Indemnity Flags

Written By: Bonnie Wilt-Hild

Very recently I have been made aware of what is being termed as indemnity flags appearing on FHA case number assignments and decided now was a really great time to discuss the implications of what these actually mean particularly where the FHA streamline refinance program is concerned.

First I would like to explain what an indemnity flag is. It appears that as of now, when a case number assignment order is placed, the FHA case number assignment, if the case number is assigned, will return with an indemnity flag if the loan being refinanced was a FHA loan and the case required indemnification by the lender that underwrote and closed the case being refinanced. FHA requires indemnification on any case that has been determined unacceptable from an underwriting standpoint due to material deficiencies, deviation from standard guideline criteria and so on. This is basically the last step before NOR and FHA’s refusal to insure the case.

As we are aware, FHA completes a post endorsement technical review on approximately 10% of all cases funded by a particular lender within a given calendar year. If these cases are determined unacceptable the underwriter will receive an unacceptable rating for the case and if the errors noted during the review indicate that the likelihood of default is now far greater as a result of poor underwriting than FHA may require that a lender indemnify HUD against future losses where the case is concerned and this usually means that the lender must provided financial restitution to offset future losses.

As stated above FHA has now started to inform new lenders where refinance transactions are concerned that the case being refinanced required indemnification. This is really helpful, particularly in the case of streamline refinances where it is a normal course of business to rely heavily on the original underwriting of the case. Where streamline transactions are concerned, HUD requires very little documentation to determine loan approval and income and asset information in most cases is not required. This can become quite a liability from an underwriting standpoint if the original case as approved was determined to be unacceptable and required indemnification by the original lender.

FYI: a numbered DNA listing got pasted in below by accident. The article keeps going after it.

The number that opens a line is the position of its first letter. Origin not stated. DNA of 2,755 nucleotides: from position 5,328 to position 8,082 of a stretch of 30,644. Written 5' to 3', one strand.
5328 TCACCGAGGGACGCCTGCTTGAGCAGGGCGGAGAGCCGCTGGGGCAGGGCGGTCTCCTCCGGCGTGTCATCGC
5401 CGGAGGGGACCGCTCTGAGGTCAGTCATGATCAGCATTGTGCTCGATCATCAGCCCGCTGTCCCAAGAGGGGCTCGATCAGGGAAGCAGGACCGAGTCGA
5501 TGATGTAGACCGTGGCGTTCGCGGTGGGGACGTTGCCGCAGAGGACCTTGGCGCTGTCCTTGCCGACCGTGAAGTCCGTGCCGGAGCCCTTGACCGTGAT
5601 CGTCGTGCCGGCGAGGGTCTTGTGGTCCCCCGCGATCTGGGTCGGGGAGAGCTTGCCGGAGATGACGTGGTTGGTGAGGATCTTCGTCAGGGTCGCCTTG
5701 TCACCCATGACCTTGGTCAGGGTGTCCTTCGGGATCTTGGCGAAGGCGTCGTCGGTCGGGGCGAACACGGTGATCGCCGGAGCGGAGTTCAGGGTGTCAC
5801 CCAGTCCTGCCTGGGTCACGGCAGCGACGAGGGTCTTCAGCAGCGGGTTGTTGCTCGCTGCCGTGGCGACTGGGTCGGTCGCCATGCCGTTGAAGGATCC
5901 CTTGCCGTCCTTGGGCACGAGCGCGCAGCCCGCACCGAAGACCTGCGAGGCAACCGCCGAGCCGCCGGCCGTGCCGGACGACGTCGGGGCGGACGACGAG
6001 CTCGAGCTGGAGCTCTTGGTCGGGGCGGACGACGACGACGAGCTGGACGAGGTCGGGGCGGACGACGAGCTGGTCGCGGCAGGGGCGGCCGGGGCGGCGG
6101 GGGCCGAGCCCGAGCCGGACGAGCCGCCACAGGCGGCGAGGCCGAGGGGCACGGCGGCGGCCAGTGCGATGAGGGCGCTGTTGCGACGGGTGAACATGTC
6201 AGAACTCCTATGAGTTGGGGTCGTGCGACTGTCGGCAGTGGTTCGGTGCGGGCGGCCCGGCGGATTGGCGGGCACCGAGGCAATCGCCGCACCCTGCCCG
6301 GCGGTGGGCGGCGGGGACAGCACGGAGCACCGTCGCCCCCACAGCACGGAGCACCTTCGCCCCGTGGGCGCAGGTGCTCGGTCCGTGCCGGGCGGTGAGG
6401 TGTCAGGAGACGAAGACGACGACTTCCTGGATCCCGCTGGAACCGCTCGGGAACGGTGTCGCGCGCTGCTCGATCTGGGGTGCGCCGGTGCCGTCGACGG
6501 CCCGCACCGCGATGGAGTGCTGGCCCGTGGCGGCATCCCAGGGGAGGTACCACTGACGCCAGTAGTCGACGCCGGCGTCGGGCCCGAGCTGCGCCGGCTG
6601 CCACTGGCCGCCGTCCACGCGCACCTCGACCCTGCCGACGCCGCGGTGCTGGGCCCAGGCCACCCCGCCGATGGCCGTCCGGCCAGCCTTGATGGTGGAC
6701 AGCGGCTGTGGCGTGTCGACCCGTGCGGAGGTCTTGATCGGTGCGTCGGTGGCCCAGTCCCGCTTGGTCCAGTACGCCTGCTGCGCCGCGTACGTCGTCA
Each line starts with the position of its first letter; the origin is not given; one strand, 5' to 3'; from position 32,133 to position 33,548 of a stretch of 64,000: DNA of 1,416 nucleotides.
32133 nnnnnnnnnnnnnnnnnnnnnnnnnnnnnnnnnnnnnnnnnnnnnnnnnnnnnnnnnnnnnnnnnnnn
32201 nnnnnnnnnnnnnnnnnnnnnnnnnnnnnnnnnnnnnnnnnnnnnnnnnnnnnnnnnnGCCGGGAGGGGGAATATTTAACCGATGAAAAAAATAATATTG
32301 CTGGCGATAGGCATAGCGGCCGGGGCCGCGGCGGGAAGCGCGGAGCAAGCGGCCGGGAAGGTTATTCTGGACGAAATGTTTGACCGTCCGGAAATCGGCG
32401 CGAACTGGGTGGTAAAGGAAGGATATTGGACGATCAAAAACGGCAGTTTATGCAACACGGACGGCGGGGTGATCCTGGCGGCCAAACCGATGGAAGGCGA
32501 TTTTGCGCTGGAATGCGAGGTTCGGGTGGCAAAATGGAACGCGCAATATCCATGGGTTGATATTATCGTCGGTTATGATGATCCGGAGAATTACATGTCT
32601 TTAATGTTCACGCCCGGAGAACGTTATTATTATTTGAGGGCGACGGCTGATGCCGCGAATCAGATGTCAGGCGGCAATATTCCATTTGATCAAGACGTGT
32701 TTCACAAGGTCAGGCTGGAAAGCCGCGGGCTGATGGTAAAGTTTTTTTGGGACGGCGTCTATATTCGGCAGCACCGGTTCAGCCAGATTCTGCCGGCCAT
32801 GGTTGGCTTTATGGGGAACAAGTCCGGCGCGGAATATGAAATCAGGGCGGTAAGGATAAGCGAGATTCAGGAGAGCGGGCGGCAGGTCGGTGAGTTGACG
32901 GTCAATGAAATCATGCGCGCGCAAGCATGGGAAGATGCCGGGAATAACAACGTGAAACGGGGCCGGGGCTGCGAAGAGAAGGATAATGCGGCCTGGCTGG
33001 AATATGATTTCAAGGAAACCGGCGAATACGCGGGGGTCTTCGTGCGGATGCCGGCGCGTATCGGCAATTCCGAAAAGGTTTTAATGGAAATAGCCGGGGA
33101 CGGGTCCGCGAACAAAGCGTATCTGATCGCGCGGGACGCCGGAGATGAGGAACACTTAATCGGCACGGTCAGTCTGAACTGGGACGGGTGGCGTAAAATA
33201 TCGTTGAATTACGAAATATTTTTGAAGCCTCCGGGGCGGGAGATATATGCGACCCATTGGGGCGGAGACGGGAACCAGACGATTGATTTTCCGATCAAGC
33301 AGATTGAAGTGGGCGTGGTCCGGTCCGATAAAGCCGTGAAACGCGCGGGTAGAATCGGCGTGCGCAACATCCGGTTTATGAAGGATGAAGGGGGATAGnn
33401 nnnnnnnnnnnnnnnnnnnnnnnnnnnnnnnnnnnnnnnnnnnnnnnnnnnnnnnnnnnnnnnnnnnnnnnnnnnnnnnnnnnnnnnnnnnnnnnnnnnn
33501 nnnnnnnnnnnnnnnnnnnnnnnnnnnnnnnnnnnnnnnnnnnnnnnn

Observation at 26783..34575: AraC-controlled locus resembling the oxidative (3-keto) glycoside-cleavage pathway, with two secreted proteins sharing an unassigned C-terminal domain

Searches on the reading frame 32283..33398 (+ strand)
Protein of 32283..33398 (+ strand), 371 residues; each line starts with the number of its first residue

With that said it appears that the trend in the secondary market is to require that any case number assignment that has been issued with an indemnity flag where a particular streamline refinance transaction is concerned will be required to meet full credit qualifying underwriting criteria. This means paystubs, W-2 wage statements, calculating DTI, running the case through Total Score and so on.

This actually makes perfect sense when you consider that underwriting integrity on the original case was considered to be less than sufficient. Underwriters need to be aware of this flag now and if discovered in a case that you are underwriting, it may be possible that you will need to do a full underwrite on the case to determine acceptability of the overall case file for HUD and investor purposes. Be sure to check your investor guidelines regarding this flag, like I said some of them have all ready gone to full credit qualifying requirements under these circumstances and you want to make sure you have a salable loan. As always, happy underwriting.


About The Author

Bonnie Wilt-Hild - As an NAMP® staff writer, Bonnie currently serves as a senior instructor for FHA Online University (www.FHA-Classes.org) as well maintains a full-time mortgage underwriting position as the Senior FHA DE Underwriter for a major lending institution. With over 25+ years of senior-level FHA/VA Government underwriting experience, Bonnie is considered the "Queen of FHA Loans". If you're interested in becoming a writer for NAMP®, please email us at: contact@mortgageprocessor.org.

 


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